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By the time Marissa Mayer took over a struggling Yahoo! and Meg Whitman rushed into aid a fading Hewlett-Packard, the term glass cliff was well-ensconced in the businesswoman’s lexicon. A steady stream of psychological research was showing that women are indeed more likely to be tapped for corporate leadership positions during times of crisis, when the risk of failure is at its highest.
The widespread assumption is that feminine leadership traits, such as being understanding and tactful, work better under such circumstances.
Some psychologists, however, suggest that the “think crisis—the female” association fuels a form of sexism, in which where men are setting women up to take an inevitable fall. But are women simply more inclined than men to take on these “fix-it” roles?
In a pair of studies last year, European psychological scientists found evidence to the contrary.
Led by Floor Rink of the University of Groningen in the Netherlands, the research team found that women tend to evaluate precarious leadership roles more negatively than men do. But they’re more likely to accept those challenges if they believe they’ll have social resources—the acceptance and support they receive from colleagues and employees, for example.
Conversely, men want assurances about financial resources before accepting hazardous stints at the helm.
The research team asked Dutch business students to imagine working for a large company in financial crisis. They were offered a top leadership position at the hypothetical company, where they would be in charge of resolving the crisis. All of the students read a passage containing information about the social and financial resources that came with the position. One group read that they had employee support (social resources) and financial investment from management (financial resources), a second group read that they had financial investment but no employee support, and a third group read that they had employee support but no financial investment.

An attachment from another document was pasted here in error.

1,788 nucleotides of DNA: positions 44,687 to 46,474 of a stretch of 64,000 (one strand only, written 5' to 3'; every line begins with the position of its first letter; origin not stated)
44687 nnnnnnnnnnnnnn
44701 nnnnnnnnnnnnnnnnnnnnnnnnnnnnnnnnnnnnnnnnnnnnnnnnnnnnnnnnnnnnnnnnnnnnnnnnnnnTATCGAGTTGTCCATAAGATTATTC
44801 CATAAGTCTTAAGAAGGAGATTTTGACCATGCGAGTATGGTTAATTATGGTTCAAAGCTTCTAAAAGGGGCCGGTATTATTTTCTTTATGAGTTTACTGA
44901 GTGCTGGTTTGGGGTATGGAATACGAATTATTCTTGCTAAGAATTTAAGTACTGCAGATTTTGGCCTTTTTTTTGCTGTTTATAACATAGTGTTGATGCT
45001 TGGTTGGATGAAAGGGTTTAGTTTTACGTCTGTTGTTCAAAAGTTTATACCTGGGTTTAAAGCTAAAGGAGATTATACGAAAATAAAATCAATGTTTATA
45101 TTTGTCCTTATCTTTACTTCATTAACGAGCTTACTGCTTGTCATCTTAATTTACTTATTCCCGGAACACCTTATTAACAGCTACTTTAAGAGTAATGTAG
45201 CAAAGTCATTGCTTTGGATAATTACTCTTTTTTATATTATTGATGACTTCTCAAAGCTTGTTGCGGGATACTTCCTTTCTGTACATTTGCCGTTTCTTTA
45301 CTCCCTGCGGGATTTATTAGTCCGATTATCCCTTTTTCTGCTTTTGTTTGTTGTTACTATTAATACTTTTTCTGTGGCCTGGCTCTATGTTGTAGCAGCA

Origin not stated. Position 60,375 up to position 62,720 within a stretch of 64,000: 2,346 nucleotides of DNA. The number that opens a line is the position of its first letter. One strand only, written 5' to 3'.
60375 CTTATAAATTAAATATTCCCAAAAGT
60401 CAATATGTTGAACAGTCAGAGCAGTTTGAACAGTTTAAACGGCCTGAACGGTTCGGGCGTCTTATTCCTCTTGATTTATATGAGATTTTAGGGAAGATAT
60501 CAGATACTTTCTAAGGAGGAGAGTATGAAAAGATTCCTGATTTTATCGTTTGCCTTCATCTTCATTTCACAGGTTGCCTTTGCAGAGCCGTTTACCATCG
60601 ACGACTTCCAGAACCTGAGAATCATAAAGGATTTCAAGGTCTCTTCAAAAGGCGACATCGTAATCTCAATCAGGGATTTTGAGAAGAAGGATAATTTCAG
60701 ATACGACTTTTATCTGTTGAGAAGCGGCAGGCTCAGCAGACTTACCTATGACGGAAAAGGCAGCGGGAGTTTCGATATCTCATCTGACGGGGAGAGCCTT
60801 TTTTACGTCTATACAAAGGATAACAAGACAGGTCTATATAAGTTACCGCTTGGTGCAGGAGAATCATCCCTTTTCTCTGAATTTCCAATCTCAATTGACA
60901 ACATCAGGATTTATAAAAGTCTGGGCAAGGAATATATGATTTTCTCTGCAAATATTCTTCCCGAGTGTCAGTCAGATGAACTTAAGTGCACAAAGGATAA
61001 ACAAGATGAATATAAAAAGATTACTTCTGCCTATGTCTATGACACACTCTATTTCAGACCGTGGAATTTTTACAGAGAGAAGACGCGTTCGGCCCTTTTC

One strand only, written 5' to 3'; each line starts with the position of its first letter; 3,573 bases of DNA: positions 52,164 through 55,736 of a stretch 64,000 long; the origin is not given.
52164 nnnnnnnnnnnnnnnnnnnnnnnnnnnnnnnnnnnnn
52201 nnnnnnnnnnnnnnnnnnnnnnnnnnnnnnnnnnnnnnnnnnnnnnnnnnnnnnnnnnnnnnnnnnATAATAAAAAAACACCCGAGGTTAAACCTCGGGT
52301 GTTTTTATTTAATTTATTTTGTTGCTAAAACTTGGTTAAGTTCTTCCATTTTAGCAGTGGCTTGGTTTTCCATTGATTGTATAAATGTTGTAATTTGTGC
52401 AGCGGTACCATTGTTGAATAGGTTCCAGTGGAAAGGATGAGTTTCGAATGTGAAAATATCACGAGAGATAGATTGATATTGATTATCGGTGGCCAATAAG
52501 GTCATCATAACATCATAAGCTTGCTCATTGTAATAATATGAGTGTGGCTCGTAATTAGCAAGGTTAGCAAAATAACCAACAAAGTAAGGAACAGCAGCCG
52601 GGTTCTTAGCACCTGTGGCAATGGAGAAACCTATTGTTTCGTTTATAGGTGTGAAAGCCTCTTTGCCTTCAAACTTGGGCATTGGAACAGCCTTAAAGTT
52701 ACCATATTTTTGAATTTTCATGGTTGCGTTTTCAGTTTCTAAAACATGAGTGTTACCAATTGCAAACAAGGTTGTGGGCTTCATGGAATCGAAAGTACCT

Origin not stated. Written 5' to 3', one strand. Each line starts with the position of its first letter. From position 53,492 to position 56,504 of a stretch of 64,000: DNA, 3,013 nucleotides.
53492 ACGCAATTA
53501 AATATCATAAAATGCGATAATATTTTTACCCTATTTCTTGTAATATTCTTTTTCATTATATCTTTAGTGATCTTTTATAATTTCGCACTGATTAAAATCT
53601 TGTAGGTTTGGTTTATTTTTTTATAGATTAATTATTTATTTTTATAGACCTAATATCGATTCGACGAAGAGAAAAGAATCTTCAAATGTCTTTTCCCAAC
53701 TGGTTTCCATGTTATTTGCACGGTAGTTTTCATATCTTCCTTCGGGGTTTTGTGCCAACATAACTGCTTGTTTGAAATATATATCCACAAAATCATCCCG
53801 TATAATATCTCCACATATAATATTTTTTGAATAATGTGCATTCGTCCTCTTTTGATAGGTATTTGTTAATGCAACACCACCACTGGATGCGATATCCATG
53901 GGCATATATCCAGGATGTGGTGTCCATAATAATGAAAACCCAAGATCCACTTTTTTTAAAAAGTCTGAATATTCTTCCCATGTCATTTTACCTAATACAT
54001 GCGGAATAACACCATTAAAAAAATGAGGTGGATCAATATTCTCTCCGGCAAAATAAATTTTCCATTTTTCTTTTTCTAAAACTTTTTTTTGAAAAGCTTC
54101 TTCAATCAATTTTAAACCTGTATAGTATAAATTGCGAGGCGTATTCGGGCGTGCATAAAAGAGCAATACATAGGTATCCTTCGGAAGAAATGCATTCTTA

Comparing across genders, women generally seemed less likely than men to evaluate any of the positions positively. Yet comparing across the three scenarios, women were particularly less likely to accept the position that lacked social resources, while men were less inclined to accept the position that lacked financial resources, confirming the researchers’ hypotheses.
A second study suggests these findings may have been driven by internalized gender stereotypes about leadership. The researchers found that women viewed employee acceptance as a factor that would lead to influence, while men viewed influence as an attribute that would lead to employee acceptance.
The results indicate that gender stereotypes not only sway the way women and men behave at work. It can also influence which leadership positions they take on during an organizational crisis.
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